Back, chest and abdominal pain: How good are spinal signs at identifying musculoskeletal causes of back, chest or abdominal pain?
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Background: Spinal signs found in association with atypical chest and abdominal pain may suggest the pain is referred from the thoracic spine. However, the prevalence of such signs in these conditions has rarely been compared with that in those without pain. In this study, the prevalence of spinal signs and dysfunction in patients with back, chest and abdominal pain is compared with that in pain free controls. The aim of the study is to determine the significance of spinal findings in patients with such pain. Methods: A general practitioner blinded to the patients' histories performed a cervical and thoracic spinal examination on general practice patients with back, chest and/or abdominal pain and on controls without pain. Thoracic intervertebral dysfunction was diagnosed on the basis of movement and palpation findings. Results: Seventy three study patients plus 24 controls, were examined. For cervical spinal signs, pain in the back, chest and/or abdomen was associated with pain with active movements and overpressure at end range and with loss of movement range. For thoracic spinal signs, this association held for pain with active movements and overpressure, but not with loss of movement range. The prevalence of thoracic intervertebral dysfunction was 25.0% in controls, 65.5% with chest/abdominal pain, 72.0% with back pain and 79.0% with back pain with chest/abdominal pain. This prevalence was higher with chest pain than with abdominal pain. Conclusions: The results show an association, but not a causal link between thoracic intervertebral dysfunction and atypical chest/abdominal pain. A spinal examination should be performed routinely assessing these conditions. The minimum examination for the detection of intervertebral dysfunction is testing for pain with spinal movements and palpation for tenderness. The interpretation of positive signs requires knowledge of their prevalence in pain free controls and in patients with visceral disease.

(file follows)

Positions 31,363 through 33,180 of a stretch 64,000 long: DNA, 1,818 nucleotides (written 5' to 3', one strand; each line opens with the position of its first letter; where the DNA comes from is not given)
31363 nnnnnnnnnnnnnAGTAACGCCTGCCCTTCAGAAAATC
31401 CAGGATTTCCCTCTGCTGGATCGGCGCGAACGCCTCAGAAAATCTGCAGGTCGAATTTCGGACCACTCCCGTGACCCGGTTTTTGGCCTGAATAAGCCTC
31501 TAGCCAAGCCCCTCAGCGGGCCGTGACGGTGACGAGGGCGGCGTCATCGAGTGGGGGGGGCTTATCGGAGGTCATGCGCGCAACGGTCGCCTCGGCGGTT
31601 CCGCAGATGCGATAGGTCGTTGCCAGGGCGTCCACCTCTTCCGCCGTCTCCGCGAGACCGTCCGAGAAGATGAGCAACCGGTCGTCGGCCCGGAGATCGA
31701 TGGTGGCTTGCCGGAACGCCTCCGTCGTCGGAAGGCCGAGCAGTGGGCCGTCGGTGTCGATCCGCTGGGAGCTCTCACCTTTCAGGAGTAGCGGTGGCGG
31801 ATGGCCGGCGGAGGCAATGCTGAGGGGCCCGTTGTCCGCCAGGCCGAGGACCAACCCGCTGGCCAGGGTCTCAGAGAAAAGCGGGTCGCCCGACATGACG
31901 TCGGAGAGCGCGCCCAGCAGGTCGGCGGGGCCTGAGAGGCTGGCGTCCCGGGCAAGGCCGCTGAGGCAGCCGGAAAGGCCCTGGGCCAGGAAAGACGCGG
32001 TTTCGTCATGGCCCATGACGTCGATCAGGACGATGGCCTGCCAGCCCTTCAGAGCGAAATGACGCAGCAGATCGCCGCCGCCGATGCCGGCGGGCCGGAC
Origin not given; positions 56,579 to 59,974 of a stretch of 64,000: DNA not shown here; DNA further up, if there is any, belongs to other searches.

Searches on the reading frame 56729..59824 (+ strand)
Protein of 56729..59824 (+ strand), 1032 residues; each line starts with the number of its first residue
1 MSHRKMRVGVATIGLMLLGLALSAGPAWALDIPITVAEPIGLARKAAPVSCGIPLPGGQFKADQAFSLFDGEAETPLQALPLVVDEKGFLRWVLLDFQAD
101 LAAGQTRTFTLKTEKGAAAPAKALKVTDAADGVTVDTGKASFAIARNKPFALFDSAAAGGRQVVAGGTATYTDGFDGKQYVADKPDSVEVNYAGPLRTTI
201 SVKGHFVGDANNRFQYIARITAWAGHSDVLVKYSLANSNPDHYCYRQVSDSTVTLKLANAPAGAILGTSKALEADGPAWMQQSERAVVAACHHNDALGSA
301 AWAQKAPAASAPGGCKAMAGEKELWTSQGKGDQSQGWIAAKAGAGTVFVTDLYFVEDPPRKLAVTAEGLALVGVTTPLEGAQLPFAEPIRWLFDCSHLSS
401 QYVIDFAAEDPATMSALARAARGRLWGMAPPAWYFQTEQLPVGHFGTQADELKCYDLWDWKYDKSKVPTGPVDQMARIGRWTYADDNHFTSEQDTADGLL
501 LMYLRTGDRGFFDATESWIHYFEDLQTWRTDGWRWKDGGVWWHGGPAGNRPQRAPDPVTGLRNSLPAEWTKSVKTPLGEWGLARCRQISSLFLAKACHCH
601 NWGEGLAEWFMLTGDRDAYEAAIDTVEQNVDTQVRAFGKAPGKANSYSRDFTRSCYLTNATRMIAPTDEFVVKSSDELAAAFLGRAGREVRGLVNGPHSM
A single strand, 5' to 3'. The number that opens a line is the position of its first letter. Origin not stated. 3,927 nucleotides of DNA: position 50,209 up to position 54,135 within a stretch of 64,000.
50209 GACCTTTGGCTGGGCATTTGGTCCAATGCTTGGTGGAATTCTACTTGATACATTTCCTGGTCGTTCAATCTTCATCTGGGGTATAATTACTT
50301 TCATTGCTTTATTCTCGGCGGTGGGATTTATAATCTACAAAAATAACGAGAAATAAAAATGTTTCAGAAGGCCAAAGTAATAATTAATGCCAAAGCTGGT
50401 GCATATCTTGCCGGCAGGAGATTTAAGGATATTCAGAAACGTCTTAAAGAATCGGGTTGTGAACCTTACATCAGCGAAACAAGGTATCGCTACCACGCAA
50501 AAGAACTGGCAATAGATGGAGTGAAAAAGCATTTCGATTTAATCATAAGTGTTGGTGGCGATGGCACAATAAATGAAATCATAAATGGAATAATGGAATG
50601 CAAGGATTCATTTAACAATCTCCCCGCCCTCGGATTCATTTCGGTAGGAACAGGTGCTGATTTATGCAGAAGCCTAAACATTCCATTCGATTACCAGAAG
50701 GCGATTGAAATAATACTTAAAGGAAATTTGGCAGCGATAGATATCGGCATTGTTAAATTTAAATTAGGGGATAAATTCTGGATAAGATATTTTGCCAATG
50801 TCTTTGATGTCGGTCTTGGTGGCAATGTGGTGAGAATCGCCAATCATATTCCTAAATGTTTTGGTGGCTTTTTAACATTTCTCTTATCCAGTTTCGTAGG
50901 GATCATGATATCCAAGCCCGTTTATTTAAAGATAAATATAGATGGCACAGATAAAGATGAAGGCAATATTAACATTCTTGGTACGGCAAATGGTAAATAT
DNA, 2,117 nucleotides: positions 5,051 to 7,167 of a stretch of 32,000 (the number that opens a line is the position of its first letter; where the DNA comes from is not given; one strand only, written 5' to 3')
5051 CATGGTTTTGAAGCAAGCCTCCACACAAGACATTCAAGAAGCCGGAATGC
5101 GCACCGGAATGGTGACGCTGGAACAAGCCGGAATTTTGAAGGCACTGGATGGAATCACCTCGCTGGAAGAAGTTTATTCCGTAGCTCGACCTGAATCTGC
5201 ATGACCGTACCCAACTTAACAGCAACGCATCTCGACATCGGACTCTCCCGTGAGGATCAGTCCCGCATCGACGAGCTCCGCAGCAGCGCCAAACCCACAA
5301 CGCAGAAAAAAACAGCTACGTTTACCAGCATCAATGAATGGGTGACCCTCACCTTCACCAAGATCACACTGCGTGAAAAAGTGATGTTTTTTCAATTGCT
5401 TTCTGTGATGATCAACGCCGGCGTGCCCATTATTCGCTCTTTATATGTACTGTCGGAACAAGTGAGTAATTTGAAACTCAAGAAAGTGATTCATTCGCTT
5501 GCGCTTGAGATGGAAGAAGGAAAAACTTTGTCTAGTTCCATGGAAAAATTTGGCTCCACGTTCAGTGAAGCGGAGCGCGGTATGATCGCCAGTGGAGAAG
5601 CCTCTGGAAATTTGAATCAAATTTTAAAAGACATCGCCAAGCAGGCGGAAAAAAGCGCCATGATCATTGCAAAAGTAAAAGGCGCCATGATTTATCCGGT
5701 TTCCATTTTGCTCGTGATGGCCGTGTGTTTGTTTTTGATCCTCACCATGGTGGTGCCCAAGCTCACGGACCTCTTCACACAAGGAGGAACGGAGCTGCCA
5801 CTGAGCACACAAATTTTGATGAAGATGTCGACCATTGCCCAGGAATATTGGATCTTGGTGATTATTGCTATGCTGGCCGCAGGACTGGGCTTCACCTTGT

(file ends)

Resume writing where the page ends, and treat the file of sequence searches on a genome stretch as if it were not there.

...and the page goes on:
Australian Family Physician
© 2001 Australian Family Physician. Reproduced with permission. Permission to reproduce must be sought from the publisher, The Royal Australian College of General Practitioners.
PRE2009-Medical and Health Sciences